Other improvements to windmills were made, to counter the effects of changes in wind force as well as direction.  The introduction of the governor, probably in the 1760s, allowed the miller to regulate the gap between the stones, enabling the consistency of the ground product to be maintained automatically regardless of wind speed. 

Various advances were made in the design of windmill sails, culminating in 1807 when the Norfolk engineer William Cubitt took out a patent for what became the most prevalent of all the self-regulating sails, now known as the patent sail.  Cubitt combined features from several earlier designs, connecting all the shutters on each sail with a rod which in turn is linked by a crank to another iron rod – the striking rod – which passes through the centre of the windshaft. By moving this rod backwards or forwards, using a chain connected to it, all the shutters could be opened or closed remotely, without stopping the mill.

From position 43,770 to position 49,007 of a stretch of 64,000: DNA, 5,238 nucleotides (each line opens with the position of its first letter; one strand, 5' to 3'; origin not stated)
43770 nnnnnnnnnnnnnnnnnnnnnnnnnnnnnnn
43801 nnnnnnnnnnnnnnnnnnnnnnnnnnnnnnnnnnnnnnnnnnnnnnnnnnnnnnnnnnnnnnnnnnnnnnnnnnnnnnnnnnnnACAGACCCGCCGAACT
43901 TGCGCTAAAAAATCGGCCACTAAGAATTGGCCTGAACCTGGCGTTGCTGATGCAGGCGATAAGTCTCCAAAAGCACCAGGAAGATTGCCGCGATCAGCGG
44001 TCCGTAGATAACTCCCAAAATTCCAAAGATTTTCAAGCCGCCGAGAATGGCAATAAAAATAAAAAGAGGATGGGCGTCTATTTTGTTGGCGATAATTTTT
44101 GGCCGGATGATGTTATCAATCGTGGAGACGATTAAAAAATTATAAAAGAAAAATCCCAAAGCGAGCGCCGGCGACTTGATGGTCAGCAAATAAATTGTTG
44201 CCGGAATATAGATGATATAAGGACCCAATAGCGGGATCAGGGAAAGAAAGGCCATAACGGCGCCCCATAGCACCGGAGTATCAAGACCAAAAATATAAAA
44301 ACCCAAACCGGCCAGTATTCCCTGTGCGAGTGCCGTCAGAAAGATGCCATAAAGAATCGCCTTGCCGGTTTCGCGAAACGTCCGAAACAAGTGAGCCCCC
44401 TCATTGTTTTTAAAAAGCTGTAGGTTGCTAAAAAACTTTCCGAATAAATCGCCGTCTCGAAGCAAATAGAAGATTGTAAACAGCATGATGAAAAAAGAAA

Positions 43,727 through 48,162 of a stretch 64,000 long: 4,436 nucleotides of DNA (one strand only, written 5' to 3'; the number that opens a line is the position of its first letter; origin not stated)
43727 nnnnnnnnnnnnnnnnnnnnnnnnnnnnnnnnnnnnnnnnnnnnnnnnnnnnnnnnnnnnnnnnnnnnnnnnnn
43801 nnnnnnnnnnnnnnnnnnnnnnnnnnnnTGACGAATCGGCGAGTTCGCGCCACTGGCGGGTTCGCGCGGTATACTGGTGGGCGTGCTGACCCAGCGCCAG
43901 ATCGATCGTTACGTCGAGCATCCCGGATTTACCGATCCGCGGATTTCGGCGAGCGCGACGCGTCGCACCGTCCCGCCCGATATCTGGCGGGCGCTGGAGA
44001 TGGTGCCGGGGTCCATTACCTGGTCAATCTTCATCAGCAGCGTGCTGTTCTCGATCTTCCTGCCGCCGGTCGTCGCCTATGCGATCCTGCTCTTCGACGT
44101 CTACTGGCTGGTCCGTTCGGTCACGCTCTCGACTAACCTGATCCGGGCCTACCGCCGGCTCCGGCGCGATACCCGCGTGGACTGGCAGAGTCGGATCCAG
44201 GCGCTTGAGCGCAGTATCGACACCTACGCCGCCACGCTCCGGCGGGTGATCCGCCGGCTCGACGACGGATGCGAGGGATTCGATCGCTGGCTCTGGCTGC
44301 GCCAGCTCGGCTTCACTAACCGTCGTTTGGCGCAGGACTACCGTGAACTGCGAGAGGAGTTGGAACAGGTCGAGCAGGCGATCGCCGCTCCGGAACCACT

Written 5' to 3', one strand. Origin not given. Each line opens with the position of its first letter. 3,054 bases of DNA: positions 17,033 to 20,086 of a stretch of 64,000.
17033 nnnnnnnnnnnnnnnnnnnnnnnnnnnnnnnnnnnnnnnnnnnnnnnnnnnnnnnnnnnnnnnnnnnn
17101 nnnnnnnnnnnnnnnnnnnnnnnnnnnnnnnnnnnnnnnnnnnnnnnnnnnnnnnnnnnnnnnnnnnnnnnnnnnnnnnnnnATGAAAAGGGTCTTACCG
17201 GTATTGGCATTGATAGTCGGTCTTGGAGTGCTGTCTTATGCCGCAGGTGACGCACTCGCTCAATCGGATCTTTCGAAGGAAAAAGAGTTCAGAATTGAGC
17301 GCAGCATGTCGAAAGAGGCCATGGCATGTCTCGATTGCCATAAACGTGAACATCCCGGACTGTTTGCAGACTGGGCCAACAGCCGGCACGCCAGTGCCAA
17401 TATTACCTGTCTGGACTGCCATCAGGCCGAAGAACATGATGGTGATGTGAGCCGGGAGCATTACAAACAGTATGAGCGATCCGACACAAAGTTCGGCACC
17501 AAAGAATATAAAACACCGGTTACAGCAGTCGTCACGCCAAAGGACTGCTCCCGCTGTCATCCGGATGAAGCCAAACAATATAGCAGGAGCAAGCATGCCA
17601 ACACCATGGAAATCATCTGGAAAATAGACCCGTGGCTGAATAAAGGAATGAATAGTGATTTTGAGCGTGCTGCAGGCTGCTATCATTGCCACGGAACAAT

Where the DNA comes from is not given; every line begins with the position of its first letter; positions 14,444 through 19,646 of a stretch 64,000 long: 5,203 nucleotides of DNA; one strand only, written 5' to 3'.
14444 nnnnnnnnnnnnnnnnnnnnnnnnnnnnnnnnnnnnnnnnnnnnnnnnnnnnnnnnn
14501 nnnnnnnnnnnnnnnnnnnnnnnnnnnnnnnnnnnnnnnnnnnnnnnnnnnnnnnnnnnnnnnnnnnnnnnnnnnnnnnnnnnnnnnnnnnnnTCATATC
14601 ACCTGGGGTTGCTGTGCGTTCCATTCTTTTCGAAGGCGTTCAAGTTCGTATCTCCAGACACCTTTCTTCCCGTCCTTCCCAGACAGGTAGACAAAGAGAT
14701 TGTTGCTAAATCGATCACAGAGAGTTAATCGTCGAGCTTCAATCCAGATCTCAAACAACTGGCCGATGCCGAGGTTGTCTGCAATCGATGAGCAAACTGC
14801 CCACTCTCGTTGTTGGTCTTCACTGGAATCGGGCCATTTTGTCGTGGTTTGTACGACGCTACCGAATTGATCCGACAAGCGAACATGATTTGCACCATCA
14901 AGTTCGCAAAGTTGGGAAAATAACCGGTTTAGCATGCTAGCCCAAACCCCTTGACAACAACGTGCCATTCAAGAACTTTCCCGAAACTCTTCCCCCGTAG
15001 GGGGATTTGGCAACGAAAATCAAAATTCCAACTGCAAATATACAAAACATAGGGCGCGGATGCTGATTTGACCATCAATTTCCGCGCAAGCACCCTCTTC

Union Mill, a subscription mill built at Cranbrook, Kent in 1814 (Postcard from the SPAB Collection, Mills Archive Collection, SPAB-23398)

The pressure on millers and mill owners from the increasing use of water power by other industries meant they needed to make the best possible use of the available resources.  Attention was turned to improving the construction of waterwheels to make them more powerful and efficient.  High-breast and pitchback waterwheels set in close-fitting curving masonry breastwork became more common, both types having the advantage in that they turn in the direction of water flow and so their rotation is unimpeded by tailwater.